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DVD/Blu-ray: Parallel Mothers | reviews, news & interviews

DVD/Blu-ray: Parallel Mothers

DVD/Blu-ray: Parallel Mothers

Multi-layered meditation on truth, honesty, and friendship

Friends reunited: Penélope Cruz and Milena Smit in 'Parallel Mothers'

Parallel Mothers unfolds at a daringly slow pace, and there are moments in the first half of Pedro Almodóvar’s 2021 drama when you wish that things would speed up. And then you’re wrong-footed by the unexpected shifts in tone and direction, and amazed at the veteran director’s ability to knit together so many seemingly disparate threads.

Penélope Cruz plays affluent photographer Janis; becoming pregnant after a liaison with Israel Elijalde’s married forensic anthropologist Arturo (whom Janis asks to help investigate a Civil War grave in her home village), she later shares a hospital room with the troubled teenage Ana (Milena Smit).

Parallel MothersJanis and Ana form an unlikely friendship and give birth at the same time, remaining in touch after Ana and daughter Anita depart to live with her uptight actress mother Teresa. When Arturo glimpses Janis’s baby daughter Cecilia, his face is ashen. Telling Janis that he doesn’t recognise Cecilia as his daughter, he abruptly departs, prompting Janis to take an online DNA test which hints at her (and our) worst suspicions.

A chance meeting with Ana several months later is deftly handled. Now living independently and working as a waitress, she moves in with Janis as her live-in maid. Ana unwittingly succumbs to Janis’s request for a DNA sample, the test results of which confirm that, as has been signalled, Anita and Cecilia have been mistakenly exchanged. Parallel Mothers becomes a meditation on honesty, deceit and buried secrets, the pain on Cruz’s face as she later explains to Ana why she’s hidden the truth all too believable.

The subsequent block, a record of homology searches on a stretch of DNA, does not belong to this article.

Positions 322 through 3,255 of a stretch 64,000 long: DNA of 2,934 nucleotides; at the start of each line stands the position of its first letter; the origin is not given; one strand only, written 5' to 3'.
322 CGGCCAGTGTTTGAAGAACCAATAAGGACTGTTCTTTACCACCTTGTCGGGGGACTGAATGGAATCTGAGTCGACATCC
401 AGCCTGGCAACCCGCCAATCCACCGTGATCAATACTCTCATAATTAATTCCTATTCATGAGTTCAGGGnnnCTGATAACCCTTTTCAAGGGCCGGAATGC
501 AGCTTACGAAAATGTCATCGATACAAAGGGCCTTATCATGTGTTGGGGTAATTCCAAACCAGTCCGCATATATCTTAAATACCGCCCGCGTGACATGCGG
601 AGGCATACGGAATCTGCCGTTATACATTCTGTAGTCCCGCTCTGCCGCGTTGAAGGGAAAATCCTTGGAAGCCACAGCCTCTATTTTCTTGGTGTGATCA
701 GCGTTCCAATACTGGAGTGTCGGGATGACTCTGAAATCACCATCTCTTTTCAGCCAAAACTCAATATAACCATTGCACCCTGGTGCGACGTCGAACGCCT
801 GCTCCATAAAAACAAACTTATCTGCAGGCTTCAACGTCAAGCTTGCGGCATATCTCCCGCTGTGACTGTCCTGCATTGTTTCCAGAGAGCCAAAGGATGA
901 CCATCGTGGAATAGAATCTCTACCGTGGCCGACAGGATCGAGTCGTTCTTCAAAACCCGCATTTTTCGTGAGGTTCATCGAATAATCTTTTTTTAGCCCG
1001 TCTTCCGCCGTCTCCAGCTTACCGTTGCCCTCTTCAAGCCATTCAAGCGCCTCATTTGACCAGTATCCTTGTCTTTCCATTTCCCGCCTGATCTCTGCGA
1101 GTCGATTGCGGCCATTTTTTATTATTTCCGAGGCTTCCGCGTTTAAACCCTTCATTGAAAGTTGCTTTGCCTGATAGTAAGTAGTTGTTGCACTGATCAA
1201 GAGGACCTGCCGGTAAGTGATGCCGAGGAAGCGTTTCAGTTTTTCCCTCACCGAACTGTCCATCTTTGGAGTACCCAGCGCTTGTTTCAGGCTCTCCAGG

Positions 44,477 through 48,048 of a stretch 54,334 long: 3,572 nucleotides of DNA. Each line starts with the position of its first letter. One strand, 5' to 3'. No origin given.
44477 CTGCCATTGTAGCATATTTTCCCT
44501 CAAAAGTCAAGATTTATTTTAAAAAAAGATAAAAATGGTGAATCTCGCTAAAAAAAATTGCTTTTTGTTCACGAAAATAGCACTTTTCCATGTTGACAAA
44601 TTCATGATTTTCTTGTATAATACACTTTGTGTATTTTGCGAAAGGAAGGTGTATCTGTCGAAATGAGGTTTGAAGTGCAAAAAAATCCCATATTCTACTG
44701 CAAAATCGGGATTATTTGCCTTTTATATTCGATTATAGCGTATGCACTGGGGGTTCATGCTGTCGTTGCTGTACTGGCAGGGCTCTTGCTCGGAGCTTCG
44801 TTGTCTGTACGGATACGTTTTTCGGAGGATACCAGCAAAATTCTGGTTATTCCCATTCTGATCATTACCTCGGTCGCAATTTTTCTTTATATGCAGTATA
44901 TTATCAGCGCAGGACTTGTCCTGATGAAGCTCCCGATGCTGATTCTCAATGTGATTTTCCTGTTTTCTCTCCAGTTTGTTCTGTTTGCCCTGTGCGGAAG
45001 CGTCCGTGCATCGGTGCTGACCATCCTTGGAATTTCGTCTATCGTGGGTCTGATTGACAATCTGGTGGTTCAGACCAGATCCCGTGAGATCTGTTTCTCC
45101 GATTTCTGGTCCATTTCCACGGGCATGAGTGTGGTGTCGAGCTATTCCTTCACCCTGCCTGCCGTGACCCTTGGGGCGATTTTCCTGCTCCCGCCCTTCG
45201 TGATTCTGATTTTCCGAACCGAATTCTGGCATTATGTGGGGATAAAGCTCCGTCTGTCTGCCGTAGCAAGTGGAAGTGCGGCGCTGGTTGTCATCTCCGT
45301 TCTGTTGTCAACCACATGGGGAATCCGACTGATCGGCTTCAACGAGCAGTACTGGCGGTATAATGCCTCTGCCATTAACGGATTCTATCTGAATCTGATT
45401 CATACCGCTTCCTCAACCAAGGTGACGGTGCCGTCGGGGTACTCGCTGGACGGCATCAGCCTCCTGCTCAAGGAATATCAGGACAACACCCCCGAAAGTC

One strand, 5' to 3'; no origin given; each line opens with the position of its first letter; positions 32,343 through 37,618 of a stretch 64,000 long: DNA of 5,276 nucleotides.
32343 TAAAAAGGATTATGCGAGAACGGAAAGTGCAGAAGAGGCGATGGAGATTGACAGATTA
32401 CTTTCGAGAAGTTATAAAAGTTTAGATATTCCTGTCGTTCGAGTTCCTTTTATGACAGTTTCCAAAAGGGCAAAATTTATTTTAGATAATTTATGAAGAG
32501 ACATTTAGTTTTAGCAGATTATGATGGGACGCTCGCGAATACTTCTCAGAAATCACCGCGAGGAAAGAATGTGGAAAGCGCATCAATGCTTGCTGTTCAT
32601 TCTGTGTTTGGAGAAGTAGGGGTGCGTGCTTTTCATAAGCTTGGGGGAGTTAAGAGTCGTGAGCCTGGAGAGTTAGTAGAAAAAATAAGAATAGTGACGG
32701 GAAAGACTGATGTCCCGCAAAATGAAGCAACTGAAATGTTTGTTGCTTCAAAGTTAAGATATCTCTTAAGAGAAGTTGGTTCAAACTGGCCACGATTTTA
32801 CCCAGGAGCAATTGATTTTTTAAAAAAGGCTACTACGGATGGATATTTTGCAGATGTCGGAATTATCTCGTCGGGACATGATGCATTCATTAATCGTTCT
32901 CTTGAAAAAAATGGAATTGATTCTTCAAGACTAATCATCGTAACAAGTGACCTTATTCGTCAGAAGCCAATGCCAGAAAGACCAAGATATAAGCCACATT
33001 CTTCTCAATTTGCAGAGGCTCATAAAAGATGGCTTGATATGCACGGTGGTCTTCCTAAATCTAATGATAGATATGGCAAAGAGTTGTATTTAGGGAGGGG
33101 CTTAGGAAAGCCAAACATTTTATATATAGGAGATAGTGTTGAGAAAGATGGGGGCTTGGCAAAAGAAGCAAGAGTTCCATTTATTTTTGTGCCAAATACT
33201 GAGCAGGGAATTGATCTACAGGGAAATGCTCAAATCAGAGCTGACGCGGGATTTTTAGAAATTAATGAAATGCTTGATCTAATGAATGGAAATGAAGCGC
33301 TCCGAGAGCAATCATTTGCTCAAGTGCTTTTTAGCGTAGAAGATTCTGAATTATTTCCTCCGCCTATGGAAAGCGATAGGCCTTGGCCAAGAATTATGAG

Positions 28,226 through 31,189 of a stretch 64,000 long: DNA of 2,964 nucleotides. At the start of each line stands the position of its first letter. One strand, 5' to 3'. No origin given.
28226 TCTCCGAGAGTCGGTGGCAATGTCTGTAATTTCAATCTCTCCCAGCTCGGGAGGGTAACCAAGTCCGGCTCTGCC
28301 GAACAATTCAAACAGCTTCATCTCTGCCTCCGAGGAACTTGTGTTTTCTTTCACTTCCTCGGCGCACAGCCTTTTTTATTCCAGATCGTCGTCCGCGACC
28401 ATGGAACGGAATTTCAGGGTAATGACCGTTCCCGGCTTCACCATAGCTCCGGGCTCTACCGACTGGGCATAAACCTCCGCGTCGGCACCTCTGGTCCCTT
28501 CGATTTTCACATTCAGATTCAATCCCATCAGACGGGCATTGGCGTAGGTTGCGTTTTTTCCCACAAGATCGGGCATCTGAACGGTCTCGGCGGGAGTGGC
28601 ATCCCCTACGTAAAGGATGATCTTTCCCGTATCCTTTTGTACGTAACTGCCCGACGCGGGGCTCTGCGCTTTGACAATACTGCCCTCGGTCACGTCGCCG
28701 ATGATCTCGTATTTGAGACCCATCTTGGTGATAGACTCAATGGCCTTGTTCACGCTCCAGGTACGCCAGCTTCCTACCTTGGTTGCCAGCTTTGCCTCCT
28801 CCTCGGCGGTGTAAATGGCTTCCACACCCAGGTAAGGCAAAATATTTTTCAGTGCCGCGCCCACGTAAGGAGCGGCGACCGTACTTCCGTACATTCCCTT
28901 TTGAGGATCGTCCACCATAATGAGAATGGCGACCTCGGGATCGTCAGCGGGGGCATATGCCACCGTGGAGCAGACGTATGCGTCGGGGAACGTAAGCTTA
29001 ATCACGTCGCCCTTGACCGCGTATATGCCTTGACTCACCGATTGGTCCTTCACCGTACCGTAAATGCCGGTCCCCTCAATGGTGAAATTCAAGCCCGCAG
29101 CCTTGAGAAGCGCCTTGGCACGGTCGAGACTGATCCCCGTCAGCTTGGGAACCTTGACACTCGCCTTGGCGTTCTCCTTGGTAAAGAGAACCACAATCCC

The developing relationship between the two women is always credible, and there’s a heart-breaking meeting between Janis and Teresa (a scene-stealing performance from Aitana Sánchez-Gijón). Almodóvar aficionados will relish Rossy de Palma’s casting as Janis’s boss. And then, what’s playing out as an intimate drama unexpectedly broadens its scope when Arturo reappears, the focus switching to the painstaking exhumation of corpses tossed into a mass grave by Falangists in the late 1930s. Once again, saliva swabs are the key to unlocking the truth, and the final minutes are deeply moving.

Parallel Mothers is as visually sumptuous as we’ve come to expect from Almodóvar, the film’s interiors ravishing. And do have a pencil handy for a scene when Janis tutors Ana in the art of making a perfect Spanish tortilla; I’m still marvelling at Cruz’s ability to slice potatoes without chopping her fingertips off. Alberto Iglesias’s restrained score is one of his best, the string writing a nod to Bernard Herrmann. Bonus features include a teaser trailer and brief glimpses of the production, the masks worn by Almodóvar’s crew a reminder that the film was shot during the pandemic.


Once again, saliva swabs are the key to unlocking the truth, and the final minutes are deeply moving


Editor Rating: 
Average: 5 (1 vote)

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